And if the early converts are any indication, the National Republican Congressional Committee’s (NRCC) recruiting has plenty to do with scaring past supporters into voting no this time around.
Reps. Michael Arcuri (D-N.Y.) and Joe DonnellyJoe DonnellySenators introduce dueling miners bills Government to begin calling Indiana residents Hoosiers Pence meets with Kaine, Manchin amid Capitol Hill visit MORE (D-Ind.) both sound like they will flip their votes to no after seeing strong challenges emerge in recent months. And with so much recruiting going on between that first vote in November and now, plenty of other members are in similar spots.
The Ballot Box looks at five members with significant political motivations who will determine whether the bill lives or dies:
-Rep. Brad Ellsworth (D-Ind.) — Ellsworth probably didn’t think he would be a Senate candidate when he cast his 'yes' vote in November. What people tend to forget is that Ellsworth was not only a supporter of the Stupak Amendment, but a key player in getting it inserted into the bill. What’s more, Ellsworth at the time told a local paper, “I will not support a bill that I believe would result in federal tax dollars being used to pay for abortions.” If there’s no Stupak language in the coming bill, Ellsworth will be torn between living up to those words and pleasing the Democratic leaders who have anointed him as their Senate candidate.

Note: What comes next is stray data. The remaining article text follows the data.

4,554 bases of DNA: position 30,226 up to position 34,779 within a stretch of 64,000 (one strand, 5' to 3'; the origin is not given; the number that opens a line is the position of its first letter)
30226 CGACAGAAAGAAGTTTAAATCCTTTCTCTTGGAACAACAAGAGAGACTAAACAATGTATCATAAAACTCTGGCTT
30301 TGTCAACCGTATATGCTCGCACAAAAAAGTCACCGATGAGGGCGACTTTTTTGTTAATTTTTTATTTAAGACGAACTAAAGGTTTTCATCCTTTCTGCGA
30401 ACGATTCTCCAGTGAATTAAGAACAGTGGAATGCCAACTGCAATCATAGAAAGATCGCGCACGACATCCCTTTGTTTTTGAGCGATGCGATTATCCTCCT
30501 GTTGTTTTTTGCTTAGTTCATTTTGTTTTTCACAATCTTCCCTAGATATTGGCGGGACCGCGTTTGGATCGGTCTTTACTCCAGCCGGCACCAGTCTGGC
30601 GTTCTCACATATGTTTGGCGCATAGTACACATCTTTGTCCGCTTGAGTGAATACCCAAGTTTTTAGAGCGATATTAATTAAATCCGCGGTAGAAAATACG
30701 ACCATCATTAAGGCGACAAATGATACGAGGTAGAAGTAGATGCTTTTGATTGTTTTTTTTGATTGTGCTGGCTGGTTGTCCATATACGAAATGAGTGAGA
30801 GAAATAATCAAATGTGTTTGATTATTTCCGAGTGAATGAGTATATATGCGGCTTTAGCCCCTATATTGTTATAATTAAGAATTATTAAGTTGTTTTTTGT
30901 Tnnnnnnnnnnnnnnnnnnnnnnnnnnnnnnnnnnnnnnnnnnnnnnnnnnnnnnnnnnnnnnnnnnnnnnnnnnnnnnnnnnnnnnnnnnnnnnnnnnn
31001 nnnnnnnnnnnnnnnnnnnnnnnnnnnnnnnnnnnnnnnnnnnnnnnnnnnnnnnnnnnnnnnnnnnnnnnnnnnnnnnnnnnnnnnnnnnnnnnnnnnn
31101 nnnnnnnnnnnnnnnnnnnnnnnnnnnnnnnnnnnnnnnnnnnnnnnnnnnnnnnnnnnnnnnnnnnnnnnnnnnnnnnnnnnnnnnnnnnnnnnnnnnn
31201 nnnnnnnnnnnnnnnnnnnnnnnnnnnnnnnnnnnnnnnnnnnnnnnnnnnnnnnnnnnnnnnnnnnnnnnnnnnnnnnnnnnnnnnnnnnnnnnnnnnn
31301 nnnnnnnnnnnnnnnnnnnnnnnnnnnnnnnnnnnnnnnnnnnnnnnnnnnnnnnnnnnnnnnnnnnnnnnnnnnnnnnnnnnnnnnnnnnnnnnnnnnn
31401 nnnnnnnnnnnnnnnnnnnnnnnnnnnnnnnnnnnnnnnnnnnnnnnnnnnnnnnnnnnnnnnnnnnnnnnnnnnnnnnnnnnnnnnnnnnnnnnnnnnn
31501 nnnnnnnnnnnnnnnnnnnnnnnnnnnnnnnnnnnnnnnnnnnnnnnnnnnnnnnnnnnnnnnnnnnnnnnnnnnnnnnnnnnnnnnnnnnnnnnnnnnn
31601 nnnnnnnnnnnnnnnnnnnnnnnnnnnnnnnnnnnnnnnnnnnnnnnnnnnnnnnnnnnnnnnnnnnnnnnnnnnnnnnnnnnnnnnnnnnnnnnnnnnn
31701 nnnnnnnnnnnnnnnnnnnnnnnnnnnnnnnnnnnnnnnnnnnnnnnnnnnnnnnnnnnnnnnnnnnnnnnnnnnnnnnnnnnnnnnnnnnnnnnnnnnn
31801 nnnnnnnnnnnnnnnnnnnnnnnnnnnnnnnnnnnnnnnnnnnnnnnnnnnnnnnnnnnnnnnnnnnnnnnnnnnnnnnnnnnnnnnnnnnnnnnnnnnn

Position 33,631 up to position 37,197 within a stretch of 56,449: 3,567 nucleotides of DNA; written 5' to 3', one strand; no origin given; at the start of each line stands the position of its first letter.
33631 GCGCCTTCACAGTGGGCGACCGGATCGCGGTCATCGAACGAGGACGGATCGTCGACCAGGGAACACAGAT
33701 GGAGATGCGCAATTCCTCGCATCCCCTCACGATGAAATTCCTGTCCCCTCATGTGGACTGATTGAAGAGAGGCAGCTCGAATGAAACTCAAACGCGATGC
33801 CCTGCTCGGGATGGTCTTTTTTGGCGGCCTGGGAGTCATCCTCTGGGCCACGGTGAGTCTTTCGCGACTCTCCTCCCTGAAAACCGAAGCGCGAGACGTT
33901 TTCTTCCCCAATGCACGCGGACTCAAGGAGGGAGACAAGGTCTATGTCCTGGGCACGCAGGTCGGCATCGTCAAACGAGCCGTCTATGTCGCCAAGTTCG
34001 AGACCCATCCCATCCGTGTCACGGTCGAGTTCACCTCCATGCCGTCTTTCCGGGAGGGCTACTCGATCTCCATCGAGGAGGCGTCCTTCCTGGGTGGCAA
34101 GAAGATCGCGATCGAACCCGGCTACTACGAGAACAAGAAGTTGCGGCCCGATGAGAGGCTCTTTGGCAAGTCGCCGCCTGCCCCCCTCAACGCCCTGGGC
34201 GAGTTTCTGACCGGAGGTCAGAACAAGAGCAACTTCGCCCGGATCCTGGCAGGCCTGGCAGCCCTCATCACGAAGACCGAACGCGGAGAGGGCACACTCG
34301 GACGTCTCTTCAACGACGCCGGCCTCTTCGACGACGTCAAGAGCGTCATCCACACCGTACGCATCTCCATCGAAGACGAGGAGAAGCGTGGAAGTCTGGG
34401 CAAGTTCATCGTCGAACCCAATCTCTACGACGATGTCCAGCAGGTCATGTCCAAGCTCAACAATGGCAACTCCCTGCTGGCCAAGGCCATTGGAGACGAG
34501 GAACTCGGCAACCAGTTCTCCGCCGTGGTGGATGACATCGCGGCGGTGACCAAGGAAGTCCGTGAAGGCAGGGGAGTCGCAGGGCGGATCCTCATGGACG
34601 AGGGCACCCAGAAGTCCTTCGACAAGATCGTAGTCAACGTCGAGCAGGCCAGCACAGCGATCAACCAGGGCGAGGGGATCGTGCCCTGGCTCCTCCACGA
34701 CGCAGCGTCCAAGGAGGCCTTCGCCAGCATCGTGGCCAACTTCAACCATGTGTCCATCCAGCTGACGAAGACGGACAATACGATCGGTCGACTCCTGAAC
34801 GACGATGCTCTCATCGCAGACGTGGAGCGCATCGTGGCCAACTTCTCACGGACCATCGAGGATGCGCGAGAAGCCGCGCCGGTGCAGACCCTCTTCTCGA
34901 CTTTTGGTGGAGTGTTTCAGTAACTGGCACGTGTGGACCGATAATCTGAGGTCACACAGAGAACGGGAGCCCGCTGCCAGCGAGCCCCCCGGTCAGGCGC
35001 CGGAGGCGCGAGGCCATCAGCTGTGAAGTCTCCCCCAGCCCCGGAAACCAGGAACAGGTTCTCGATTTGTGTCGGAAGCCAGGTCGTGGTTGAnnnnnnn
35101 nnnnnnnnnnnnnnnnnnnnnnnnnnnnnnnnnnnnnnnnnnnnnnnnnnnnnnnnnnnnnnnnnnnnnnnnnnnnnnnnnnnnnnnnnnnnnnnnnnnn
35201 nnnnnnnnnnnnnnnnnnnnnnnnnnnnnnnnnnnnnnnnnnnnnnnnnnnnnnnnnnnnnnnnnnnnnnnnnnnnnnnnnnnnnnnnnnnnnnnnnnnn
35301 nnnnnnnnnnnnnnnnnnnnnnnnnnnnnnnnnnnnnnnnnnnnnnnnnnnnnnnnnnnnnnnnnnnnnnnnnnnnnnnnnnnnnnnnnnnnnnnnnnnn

-Rep. Jason Altmire (D-Pa.) — Altmire is one of the notable 'no' votes who appears very open to saying 'yes' this time. He went on “Fox News Sunday” over the weekend and said, “My constituents put me in Washington to cast tough votes on their behalf. I'm not afraid to take the vote.” Altmire also recently drew a challenge from former U.S. Attorney Mary Beth Buchanan, so a switch of his vote would show considerable success on the part of Democratic leaders. They also need to snatch some converts of their own, what with Arcuri, Donnelly and Rep. Daniel Lipinski (D-Ill.) sounding like “no” votes.
-Rep. Chris Carney (D-Pa.) — Carney represents one of the most conservative districts held by an undecided member. He voted 'yes' last time, but like Altmire, he drew a challenge from a former U.S. attorney recently, with Tom Marino jumping into the race. Carney has also been on the receiving end of some strongly worded ads that suggest he could pay a price if he’s the deciding vote. By the same token, if he bolts, Democratic leaders have problems.
-Rep. Bill Owens (D-N.Y.) — Owens assumed office just as the original healthcare bill was coming to the floor, and he took a lot of flak for using one of his first votes to side with his party on such a divisive measure. If he comes back and votes no, that says a lot about the backlash he experienced in November. He’s also got to be looking at his upstate neighbor, Arcuri, and wondering if Arcuri knows something he doesn’t. Not to mention the fact that Doug Hoffman signed up last week for a rematch of their 2009 special election.
-Rep. Earl Pomeroy (D-N.D.) — Pomeroy has the distinction of having voted against the first bill in committee and then for it on the House floor. If there’s any sign of a conflicted member, that’s it. On top of all that, Pomeroy faces what looks like his first tough reelection race since the early 2000s, as state Rep. Rick Berg and state Insurance Commissioner Kevin Cramer have both launched campaigns. In other words, he’s in a different world from that of four months ago, and he may feel the need to return to his Blue Dog roots.